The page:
Friday, August 17, 2007

The New Perspective and Conversion

One of the more significant problems I find with the NP is its frequent marginalization of Paul’s conversion theology. Many advocates of the NP tend to speak of Paul’s “call” rather than his “conversion.” From this perspective, Paul was not turning from a legalistic Jewish religious system to a grace based Christian paradigm. Rather, the Judaism of Paul’s day was already a faith-based system that understood the grace of God (which, I’m sure, explains why the Jewish religious rulers were bent on killing Christians). For scholars such as Dunn, Paul did not switch to a new religion as much as he expanded the logic and scope of his current religion. What was only for the Jews had, in Christ, been opened to the Gentiles. Thus, the encounter with Christ on the Damascus road was not Paul’s conversion per se, but rather his receiving of a divine call to take the message of Christ to the Gentiles. From this perspective, justification is no longer about man's relationship to God, but rather about the relationship between Jew and Gentile. In this downplaying of Paul’s personal conversion, there is a subsequent downplaying of Paul’s conversion theology. This emphasis (or lack there of) explains why the NP is often accused of not having a robust soteriology.

While it is certainly true that Paul did not see his new-found faith in Christ as antithetical to his Jewish heritage, it is incorrect to marginalize Paul's conversion theology. For Paul, both the pious Jew and the godless Gentile, was in need of ontological renewal (an anachronistic term perhaps, but one that fits). The cloud of ontological culpability that hung over all the sons of Adam (Romans 5) could only be dispelled through the redemption found in Christ. The death and resurrection of Christ marked the inauguration of the long awaited New Covenant and the fulfillment of the promise to Abraham—the ultimate answer to Adam's sin.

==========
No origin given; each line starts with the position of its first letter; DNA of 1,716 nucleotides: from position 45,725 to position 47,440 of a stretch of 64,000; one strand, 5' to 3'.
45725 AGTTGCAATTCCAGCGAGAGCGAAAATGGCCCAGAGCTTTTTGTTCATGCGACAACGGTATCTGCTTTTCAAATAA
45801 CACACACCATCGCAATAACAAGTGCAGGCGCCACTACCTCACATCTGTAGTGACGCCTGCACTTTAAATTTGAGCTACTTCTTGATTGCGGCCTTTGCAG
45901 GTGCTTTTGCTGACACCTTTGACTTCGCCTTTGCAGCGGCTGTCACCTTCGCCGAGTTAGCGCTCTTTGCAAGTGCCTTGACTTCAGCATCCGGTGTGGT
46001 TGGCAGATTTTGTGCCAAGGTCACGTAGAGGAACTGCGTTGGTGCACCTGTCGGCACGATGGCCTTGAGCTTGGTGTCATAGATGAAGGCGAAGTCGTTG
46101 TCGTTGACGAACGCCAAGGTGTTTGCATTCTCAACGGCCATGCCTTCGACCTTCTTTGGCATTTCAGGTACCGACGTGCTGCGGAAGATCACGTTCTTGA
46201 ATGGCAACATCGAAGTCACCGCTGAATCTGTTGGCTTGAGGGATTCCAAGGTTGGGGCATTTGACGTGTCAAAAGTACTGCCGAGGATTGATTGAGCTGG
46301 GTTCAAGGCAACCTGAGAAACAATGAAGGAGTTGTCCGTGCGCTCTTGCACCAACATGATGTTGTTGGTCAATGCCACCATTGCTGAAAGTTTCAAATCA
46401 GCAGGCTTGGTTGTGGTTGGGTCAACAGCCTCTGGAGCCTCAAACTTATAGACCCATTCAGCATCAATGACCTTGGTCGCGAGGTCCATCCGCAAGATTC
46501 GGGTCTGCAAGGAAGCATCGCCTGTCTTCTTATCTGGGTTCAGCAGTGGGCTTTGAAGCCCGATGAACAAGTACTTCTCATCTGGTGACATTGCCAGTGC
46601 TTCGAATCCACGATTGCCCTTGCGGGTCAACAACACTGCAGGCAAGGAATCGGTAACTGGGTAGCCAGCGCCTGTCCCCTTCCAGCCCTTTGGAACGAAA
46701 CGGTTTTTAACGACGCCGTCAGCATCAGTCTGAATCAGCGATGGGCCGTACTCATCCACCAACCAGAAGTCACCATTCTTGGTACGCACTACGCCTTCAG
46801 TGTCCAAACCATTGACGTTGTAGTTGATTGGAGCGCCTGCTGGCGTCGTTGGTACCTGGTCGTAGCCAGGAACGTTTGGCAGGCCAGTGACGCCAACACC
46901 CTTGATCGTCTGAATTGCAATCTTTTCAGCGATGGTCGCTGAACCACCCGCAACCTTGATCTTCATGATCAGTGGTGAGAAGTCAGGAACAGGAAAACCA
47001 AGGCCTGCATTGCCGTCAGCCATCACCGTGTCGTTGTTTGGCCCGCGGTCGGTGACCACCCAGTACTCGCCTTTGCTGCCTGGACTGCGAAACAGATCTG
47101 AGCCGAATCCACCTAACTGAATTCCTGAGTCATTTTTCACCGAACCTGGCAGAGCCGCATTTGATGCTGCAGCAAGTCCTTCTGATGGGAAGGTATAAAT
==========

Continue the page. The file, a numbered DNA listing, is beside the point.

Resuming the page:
Thus for Paul, Jews did not need to be converted to another religion per se; in this Dunn is correct. But for Paul, Jews did need to be converted (i.e., spiritually regenerated) according to the prophetic dictates of their own religion. What the Law and the Jewish prophets foretold—the coming gift of the Spirit and the circumcision of the heart—had now come to pass in Christ. And the typological salvation that the Law offered had only ever been offered with a view to the Christ-event and the ontological renewal that it would afford. To reject the anti-type was to reject the type. OT faith and grace—however present it might have been in Second Temple Judaism—had never been enough to overcome the ontological corruption of Adam’ sin. Abraham, no less than Paul, was in need of the salvation found through the redeeming work of Christ. It was a “conversion of the heart”—now realized in Christ—that Paul preached.

1 comment:

Bradley said...

Helpful thought here. It seems that the heart-conversion aspect of Paul's gospel tends to get downplayed in many protestant churches also who nonetheless hate the NP with a passion. A Reformed Protestant emphasis on forensic status as the heart of the gospel seems to, ironically, misplace "the heart" in the gospel, which is the heart of the gospel (reconciliation of man's heart to God).